Secure Spring Boot Application With Keycloak

Below there are terms that I used in this article and their meaning within the Keycloak:

Admin Console

  • Web-based GUI where you can “click out” all configurations required by your instance to work as you desire.


  • Entities that are able to log into the protected system. They have a set of editable attributes and can be a part of a group and/or have specific roles assigned to them.


  • A type or category of user that exists within an organization. Applications often base on roles to restrict access to resources.


  • Entities that are used to manage a set of users. Similarly to users, groups have editable attributes and you can also assign roles to a group. Users that become members of a group inherit their attributes and roles.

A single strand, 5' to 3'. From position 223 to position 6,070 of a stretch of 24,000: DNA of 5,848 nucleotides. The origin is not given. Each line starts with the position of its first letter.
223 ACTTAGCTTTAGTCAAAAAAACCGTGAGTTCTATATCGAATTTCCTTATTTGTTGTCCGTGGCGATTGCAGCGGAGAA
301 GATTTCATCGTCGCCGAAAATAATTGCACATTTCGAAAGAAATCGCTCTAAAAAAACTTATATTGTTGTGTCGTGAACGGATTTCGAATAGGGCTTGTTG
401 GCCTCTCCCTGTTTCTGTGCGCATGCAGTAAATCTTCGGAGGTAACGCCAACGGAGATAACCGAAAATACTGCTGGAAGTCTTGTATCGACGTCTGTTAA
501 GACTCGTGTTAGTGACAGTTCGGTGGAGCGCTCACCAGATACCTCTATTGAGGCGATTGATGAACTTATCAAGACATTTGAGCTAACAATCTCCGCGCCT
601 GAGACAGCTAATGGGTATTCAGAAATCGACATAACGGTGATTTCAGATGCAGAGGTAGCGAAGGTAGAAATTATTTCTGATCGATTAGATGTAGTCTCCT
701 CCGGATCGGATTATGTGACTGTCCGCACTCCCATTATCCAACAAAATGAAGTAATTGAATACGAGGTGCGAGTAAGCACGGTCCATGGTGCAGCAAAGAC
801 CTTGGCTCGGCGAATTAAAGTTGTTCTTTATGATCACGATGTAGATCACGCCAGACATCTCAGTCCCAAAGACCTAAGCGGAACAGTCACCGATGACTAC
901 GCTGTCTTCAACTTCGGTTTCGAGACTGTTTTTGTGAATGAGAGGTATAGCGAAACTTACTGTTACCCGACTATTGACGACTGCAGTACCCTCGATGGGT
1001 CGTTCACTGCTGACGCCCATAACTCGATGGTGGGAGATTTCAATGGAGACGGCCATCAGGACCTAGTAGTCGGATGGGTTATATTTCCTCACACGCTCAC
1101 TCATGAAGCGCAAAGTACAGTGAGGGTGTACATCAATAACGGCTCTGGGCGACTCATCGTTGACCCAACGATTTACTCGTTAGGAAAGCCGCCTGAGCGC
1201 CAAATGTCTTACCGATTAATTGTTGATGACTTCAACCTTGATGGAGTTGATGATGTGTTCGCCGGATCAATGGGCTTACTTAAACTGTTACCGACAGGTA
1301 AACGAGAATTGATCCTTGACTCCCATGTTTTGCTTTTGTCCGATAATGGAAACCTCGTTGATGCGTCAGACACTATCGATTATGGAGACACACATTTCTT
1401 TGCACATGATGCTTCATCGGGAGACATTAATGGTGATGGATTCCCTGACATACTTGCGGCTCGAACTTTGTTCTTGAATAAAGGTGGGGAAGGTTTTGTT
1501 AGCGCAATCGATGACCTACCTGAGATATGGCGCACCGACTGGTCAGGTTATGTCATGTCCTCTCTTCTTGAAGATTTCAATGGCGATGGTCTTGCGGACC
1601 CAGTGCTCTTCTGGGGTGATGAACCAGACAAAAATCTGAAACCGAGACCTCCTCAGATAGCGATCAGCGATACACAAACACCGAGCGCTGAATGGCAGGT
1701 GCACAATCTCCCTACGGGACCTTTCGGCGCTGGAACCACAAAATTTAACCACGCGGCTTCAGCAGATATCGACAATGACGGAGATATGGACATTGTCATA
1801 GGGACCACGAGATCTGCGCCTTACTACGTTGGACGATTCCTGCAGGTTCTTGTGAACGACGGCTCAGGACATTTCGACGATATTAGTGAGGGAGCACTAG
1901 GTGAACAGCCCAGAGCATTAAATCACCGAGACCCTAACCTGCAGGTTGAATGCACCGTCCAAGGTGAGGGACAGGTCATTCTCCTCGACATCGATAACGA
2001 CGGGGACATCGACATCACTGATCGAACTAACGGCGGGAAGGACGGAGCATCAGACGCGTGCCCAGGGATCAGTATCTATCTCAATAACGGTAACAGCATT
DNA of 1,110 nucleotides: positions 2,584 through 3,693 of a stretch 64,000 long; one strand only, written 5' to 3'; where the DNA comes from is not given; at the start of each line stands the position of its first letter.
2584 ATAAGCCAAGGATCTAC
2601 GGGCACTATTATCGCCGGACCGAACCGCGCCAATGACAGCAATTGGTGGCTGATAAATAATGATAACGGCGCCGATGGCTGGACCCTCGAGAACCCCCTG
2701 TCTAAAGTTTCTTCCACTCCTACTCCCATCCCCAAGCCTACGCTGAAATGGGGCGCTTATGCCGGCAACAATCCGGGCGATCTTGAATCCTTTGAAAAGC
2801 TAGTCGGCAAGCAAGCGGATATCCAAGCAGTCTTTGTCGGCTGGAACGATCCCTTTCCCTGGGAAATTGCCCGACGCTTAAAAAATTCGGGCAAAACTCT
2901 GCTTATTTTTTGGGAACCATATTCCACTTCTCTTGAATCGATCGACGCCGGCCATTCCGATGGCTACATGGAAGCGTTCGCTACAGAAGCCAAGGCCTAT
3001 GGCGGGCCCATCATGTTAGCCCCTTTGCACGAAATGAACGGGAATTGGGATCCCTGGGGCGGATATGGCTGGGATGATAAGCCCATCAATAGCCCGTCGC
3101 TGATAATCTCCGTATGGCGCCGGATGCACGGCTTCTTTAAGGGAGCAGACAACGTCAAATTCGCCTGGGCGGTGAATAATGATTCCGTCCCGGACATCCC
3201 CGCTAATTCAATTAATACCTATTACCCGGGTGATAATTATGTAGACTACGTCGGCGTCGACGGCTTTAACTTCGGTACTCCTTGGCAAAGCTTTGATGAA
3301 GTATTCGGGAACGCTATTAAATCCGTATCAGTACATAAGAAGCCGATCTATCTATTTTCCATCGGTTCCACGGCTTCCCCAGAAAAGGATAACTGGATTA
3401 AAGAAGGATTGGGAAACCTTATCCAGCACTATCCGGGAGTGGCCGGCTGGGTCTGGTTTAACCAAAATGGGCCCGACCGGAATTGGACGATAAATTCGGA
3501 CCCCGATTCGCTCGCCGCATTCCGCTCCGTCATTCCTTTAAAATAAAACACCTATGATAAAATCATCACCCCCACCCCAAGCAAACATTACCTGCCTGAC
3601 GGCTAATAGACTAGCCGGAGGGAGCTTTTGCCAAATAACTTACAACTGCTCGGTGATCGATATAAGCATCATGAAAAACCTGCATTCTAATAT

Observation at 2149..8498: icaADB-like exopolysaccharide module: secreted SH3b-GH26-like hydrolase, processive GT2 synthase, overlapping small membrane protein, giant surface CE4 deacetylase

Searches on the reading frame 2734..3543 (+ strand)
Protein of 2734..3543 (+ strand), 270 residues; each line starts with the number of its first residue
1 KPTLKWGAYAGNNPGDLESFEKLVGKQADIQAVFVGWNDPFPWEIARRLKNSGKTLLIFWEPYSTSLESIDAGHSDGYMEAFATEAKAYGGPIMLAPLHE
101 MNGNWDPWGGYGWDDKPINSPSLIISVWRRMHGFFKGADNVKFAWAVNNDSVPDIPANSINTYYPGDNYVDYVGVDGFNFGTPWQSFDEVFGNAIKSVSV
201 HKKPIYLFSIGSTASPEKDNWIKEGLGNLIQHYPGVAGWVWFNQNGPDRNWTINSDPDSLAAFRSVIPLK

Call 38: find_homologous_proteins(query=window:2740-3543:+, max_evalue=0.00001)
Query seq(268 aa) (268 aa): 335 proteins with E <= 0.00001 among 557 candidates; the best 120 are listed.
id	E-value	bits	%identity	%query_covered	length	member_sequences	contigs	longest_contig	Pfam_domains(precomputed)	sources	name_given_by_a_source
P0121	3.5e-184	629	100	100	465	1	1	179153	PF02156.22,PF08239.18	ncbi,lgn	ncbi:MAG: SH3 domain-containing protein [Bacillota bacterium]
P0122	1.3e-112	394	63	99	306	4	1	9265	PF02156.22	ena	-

• A realm manages a set of users, credentials, roles, and groups. A user belongs to and logs into a realm. Realms are isolated from one another and can only manage and authenticate the users that they control.


  • Entities that can request Keycloak to authenticate a user. Most often, clients are applications and services which want to use Keycloak to secure themselves. Clients may also be entities wanting to request identity information or an access token so that they can securely invoke other services secured by Keycloak.

Identity Token

  • A token providing identity information about the user. Part of the OpenID Connect specification.

Access Token

  • A token that can be provided as part of an HTTP request.


Secure Spring Boot Application With Keycloak